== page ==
The amount of generating capacity on the U.S. power grid grew last year by its largest amount since 2011, the U.S. Energy Information Agency reported Monday.
The agency reported that more than 60 percent of the increase came from wind turbines and solar panel installations, with another 33 percent coming from natural gas plants.
Close to 27 gigawatts of total capacity were added, which when combined with 12 gigawatts worth of capacity retirements resulted in a net gain of nearly 15 gigawatts – compared to a net loss of 4 gigawatts in 2015.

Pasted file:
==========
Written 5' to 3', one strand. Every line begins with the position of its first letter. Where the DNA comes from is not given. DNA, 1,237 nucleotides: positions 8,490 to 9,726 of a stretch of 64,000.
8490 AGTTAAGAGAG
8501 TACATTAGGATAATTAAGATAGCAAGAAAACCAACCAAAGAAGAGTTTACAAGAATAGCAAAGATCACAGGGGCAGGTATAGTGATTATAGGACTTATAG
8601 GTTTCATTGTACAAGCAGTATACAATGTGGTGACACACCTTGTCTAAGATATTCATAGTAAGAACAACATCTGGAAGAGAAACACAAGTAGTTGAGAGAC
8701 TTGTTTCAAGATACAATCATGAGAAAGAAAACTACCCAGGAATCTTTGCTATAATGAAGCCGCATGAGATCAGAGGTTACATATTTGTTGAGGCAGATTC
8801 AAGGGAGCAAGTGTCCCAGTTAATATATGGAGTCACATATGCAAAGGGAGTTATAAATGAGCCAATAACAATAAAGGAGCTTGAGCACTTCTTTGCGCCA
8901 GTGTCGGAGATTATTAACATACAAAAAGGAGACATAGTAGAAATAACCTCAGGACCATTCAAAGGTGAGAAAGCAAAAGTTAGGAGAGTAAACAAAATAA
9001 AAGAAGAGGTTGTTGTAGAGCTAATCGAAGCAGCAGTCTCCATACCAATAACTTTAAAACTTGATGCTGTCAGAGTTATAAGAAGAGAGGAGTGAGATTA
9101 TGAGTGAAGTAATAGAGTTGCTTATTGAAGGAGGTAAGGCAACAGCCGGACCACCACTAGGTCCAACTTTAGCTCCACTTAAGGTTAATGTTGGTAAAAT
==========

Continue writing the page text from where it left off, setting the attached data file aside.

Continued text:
A net gain of 15 gigawatts works out approximately to a 1 percent increase in the total capacity of the U.S. grid.
“Large amounts of new utility-scale wind capacity started entering the market in 2007 and have since averaged 7 GW per year, despite occasional lapses in available tax credits,” the report reads. “About 7.7 GW of utility-scale solar was added in 2016—the most ever. The amount of utility-scale solar capacity added in 2016 alone was greater than all utility-scale solar that had been added through 2013.”